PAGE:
I recently discovered the text editor Helix, a relatively new project written in Rust. Many features, like Tree-sitter integration or support for the Language Server Protocol LSP are available by default without any plugins and laborious configuration. This short note shows how to integrate Helix with the template tool Tp-Note and the grammar checker LanguageTool under Linux.

Helix syntax highlighting with Tree-Sitter

Installation and configuration


Download a recent version of Tp-Note and follow the Tp-Note's installation instructions.

Tp-Note needs to know how to start your favourite terminal emulator in a way that it invokes Helix at startup. Add the following lines to /etc/environment, with sudo nano /etc/environment:

TPNOTE_EDITOR="xfce4-terminal --disable-server -x hx"

The last line, configures Tp-Note's language detection feature. Here you indicate a list of languages you usually write your notes in. Alternatively, the equivalent environment variable setting can be achieved with a configuration file in ~/.config/tpnote/tpnote.toml with the following content:

unix.editor = [ [ "xfce4-terminal", "--disable-server", "-x", "hx" ] ]
unix.editor_console = [ [ "hx" ] ]

name = "default"
filter.get_lang = ["en", "de"]
filter.map_lang = [ ["en", "en-GB"],  ["de", "de-DE"] ]

More configuration options are described on Tp-Note's manual page .

For convenience, I added some custom actions to my file manager Thunar by inserting the following <action> tags in /etc/xdg/Thunar/uca:

  <command>tpnote %f</command>
  <name>Tp-Note View</name>
  <command>tpnote -v -n %f</command>
  <description>Tp-Note View</description>
  <patterns>*.txt; *.md;*.rst;*.adoc</patterns>

Please refer to Tp-Note's user manual for instructions how to configure other file managers or other operating systems.


As LanguageTool has no direct support the Language Server Protocol LSP, we need a protocol converter. The proxy software LTeX ships with a LanguageTool standalone version and exposes the LSP protocol. Follow the installation instructions for LTeX-LS.


Helix has built-in support for the LSP protocol. Follow the installation instructions for your operating system. In order to tell Helix the path to the above LTeX-LS installation, we create the additional configuration file /home/<username>/.config/helix/languages.toml with the following content:

name = "markdown"
language-servers = [{ name = "ltex"}]
file-types = ["md", "txt"]
scope = "text.markdown"
roots = []

command = "/opt/ltex-ls/bin/ltex-ls"

"en-US" = ["Tp-Note","Zettelkasten"]

Hereby indicates the expression command =/opt/ltex-ls/bin/ltex-ls the path to the shell script ltex-ls which is part of the LTeX-LS installation. Change this to path to the location where you unpacked LTeX-LS.


Create a new note by invoking Tp-Note (more examples here):

mkdir "Build a Crypto Currency"
cd "Build a Crypto Currency"

Tp-Note opens the Helix editor which starts for its part the LanguageTool grammar checker. Note, that the grammar checker reads the header variable lang: indicating the language of the current note. In the below example, its value en-US is automatically determined by Tp-Note's linguistic language detection feature. If Tp-Note's suggestion does not fit, it can be overwritten in the note's YAML header.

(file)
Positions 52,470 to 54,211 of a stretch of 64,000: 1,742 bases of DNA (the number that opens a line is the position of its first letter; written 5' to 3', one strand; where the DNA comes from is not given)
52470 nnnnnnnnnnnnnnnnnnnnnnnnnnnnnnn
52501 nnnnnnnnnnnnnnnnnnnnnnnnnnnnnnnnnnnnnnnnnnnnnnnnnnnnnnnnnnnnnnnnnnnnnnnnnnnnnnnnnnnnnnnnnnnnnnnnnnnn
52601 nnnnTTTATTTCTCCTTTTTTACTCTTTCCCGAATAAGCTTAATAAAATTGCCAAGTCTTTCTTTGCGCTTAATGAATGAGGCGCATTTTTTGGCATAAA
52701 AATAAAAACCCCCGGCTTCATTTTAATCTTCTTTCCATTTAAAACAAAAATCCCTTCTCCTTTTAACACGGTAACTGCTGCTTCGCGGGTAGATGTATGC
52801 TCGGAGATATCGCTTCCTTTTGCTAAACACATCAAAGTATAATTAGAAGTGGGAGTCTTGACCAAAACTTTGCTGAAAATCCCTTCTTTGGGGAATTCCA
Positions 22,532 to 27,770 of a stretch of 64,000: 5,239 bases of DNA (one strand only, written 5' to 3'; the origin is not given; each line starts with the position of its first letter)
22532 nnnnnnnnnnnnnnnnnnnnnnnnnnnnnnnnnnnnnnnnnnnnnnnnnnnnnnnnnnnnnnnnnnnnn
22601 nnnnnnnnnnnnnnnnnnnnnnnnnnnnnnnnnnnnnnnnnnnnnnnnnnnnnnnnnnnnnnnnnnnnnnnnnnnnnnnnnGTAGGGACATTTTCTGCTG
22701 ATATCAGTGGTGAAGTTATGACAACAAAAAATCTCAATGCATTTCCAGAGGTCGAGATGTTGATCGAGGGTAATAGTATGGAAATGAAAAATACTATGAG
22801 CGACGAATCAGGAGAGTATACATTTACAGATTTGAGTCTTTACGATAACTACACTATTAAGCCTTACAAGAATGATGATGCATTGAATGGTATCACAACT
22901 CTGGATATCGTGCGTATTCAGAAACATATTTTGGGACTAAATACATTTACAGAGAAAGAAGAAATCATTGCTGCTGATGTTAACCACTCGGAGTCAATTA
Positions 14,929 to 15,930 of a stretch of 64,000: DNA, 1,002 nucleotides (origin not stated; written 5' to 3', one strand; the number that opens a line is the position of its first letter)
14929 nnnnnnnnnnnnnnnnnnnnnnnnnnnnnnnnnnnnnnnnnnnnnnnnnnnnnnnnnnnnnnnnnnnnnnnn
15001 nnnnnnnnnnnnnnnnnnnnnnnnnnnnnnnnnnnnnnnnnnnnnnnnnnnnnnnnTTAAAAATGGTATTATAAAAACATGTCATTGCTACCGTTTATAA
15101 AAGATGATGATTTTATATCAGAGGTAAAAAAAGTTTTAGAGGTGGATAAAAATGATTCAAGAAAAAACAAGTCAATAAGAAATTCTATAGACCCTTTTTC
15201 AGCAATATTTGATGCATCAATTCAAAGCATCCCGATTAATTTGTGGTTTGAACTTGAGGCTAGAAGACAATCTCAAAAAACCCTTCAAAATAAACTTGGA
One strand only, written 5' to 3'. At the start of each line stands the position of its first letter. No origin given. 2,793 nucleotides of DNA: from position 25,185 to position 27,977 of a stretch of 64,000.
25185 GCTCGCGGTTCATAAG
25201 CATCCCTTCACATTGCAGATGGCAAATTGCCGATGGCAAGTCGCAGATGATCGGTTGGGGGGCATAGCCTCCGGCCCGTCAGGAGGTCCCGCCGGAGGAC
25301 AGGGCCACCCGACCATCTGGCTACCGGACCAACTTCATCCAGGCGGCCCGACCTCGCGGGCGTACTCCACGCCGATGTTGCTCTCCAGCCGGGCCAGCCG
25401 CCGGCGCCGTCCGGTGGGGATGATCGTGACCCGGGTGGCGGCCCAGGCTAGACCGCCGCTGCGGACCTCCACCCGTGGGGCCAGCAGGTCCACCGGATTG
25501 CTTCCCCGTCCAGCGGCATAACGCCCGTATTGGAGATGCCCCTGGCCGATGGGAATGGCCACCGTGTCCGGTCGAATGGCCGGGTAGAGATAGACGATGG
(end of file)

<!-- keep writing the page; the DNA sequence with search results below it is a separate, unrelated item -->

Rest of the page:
Hover the cursor over the word “However” to see what is wrong:

A comma may be missing ...

Type [space], [a] to see the suggested corrections:

Navigate with Ctrl-n and commit your choice with Enter:


No additional plugins or any further configuration is needed so far. Everything should work out of the box.

However, for completeness you will find below my Helix configuration file ~/.config/helix/config.toml.

theme = "autumn"

color-modes = true
auto-save = true
soft-wrap.enable = true
middle-click-paste = false
rulers = [80, 100]

display-messages = true
display-inlay-hints = true

insert = "bar"
normal = "block"
select = "underline"

left = ["mode", "spinner"]
center = ["file-name"]
right = ["diagnostics", "version-control", "selections", "position", "file-encoding", "file-line-ending", "file-type"]

j = { k = "normal_mode" } # Maps `jk` to exit insert mode.
C-h = "delete_char_backward" # Most terminals do this by default.
C-l = "move_char_right" # Useful to jump over a closing parenthesises.
C-s = ["save_selection", ":w"] # Add `:w` to the default binding.

Z = { Z = ":wq" } # Shortcut to save and close buffer.
C-h = "delete_char_backward" # Most terminals do this by default.
C-l = "move_char_right" # Useful to jump over a closing parenthesises.
C-s = ["save_selection", ":w"]
C-j = "jump_backward" # C-o is sometimes captured by the "MidnightCommander"

Read more about Tp-Note

A good start is Tp-Note's project page or the introductory video. The source code is available on GitHub - getreu/tp-note and some binaries and packages for Linux, Windows and Mac can be found here. To fully profit of Tp-note, I recommend reading Tp-Note's user manual. If you like Tp-Note, you probably soon want to customize it. How to do so, is explained in Tp-Note's manual page.

Last updated: 20230520